Although Hudson was unable to work on Reconciled. His colleague, legendary guitarist Robbie Robertson does play on "The Morning." Fellow fans Jim Kerr and Peter Gabriel contribute to "Everywhere I Go," and Kerr sings on "Sanctuary." Been returned the favor by singing on Gabriel's upcoming LP, as well as backing four tunes on Simple Minds' current Once Upon a Time. The Call is schedule to open for Simple Minds on their Spring '86 tour of the U.S. and Canada.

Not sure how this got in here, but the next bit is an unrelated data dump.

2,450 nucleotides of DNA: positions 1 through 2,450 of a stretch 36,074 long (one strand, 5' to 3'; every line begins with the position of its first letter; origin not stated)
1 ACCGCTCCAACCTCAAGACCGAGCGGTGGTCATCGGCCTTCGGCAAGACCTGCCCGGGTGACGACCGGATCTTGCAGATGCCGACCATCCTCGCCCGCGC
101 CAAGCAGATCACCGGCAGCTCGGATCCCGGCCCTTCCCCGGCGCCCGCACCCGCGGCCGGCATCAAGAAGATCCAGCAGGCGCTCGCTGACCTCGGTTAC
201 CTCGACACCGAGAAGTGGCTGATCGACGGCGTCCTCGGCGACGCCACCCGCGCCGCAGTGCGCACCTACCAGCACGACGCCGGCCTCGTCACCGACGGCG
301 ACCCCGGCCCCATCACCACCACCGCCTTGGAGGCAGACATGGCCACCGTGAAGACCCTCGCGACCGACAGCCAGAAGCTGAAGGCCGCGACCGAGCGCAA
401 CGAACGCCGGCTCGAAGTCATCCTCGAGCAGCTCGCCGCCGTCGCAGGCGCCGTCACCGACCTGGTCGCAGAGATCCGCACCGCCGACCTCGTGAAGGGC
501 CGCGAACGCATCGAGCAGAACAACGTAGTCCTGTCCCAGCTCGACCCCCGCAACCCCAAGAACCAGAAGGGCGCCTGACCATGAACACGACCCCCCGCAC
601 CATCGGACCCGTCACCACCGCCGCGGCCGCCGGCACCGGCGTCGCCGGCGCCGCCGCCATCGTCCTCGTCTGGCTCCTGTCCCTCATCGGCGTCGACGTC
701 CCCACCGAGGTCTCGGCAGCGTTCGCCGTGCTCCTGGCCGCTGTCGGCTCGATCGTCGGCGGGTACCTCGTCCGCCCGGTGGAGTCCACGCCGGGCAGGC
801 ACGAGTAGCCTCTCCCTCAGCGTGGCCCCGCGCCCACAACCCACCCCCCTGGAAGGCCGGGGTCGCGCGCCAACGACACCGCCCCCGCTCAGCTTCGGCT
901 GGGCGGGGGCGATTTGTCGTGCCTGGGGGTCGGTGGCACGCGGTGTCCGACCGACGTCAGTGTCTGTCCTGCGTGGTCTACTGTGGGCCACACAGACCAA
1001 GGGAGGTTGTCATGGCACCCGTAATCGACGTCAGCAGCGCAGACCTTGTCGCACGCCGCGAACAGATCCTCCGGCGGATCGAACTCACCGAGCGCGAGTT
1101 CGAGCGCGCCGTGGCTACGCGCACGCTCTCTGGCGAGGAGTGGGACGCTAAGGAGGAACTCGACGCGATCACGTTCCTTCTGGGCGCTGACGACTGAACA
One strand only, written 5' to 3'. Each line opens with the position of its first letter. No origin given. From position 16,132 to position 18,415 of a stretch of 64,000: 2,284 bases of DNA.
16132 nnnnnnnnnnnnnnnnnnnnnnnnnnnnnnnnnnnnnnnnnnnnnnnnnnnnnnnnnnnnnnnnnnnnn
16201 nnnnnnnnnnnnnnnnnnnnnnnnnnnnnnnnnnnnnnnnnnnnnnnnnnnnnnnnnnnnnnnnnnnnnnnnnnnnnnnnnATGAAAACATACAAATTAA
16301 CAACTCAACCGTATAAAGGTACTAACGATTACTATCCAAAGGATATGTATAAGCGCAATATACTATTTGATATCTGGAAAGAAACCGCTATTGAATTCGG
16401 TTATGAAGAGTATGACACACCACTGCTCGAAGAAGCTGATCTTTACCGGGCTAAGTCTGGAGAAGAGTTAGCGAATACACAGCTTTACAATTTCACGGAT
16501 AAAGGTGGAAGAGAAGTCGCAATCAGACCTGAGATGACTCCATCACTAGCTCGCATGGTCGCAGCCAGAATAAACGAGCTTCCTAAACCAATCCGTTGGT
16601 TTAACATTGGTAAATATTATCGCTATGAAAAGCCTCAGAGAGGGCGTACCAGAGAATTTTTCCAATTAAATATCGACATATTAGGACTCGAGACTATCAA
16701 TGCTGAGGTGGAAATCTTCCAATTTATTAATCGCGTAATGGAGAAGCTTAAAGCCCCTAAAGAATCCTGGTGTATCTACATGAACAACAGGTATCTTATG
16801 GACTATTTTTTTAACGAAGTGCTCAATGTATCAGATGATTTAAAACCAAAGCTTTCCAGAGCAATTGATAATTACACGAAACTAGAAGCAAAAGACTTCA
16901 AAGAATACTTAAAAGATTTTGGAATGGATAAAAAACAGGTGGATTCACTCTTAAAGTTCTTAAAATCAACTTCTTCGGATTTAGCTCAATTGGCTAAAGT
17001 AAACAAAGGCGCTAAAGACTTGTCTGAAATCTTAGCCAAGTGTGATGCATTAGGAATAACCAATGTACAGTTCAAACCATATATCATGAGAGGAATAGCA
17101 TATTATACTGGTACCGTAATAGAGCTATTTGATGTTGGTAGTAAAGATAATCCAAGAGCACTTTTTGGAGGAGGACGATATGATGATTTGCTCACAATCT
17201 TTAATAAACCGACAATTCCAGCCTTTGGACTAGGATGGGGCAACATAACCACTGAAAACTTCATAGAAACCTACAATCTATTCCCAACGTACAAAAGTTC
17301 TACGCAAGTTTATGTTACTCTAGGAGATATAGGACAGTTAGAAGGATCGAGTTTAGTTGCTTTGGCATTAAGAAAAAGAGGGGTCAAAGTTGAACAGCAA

But the most important thing that has lately happened to The Call, as far as Been is concerned, is that the group has solidified into a cohesive unit of players struggling toward a common end. "That's something I've wanted since I was 16 years old, when I heard The Band for the first time," says Been. "When that happens -- that chemistry between people -- it's incredibly satisfying." Bassist/vocalist Been, drummer Scott Musick, keyboard player Jim Goodwin and guitarist Tom Ferrier are integral parts of a whole -- a whole which is greater than the sum of its parts. "We've been through hell and high water together," says Been. "To know that we've done this together is what makes it all worthwhile."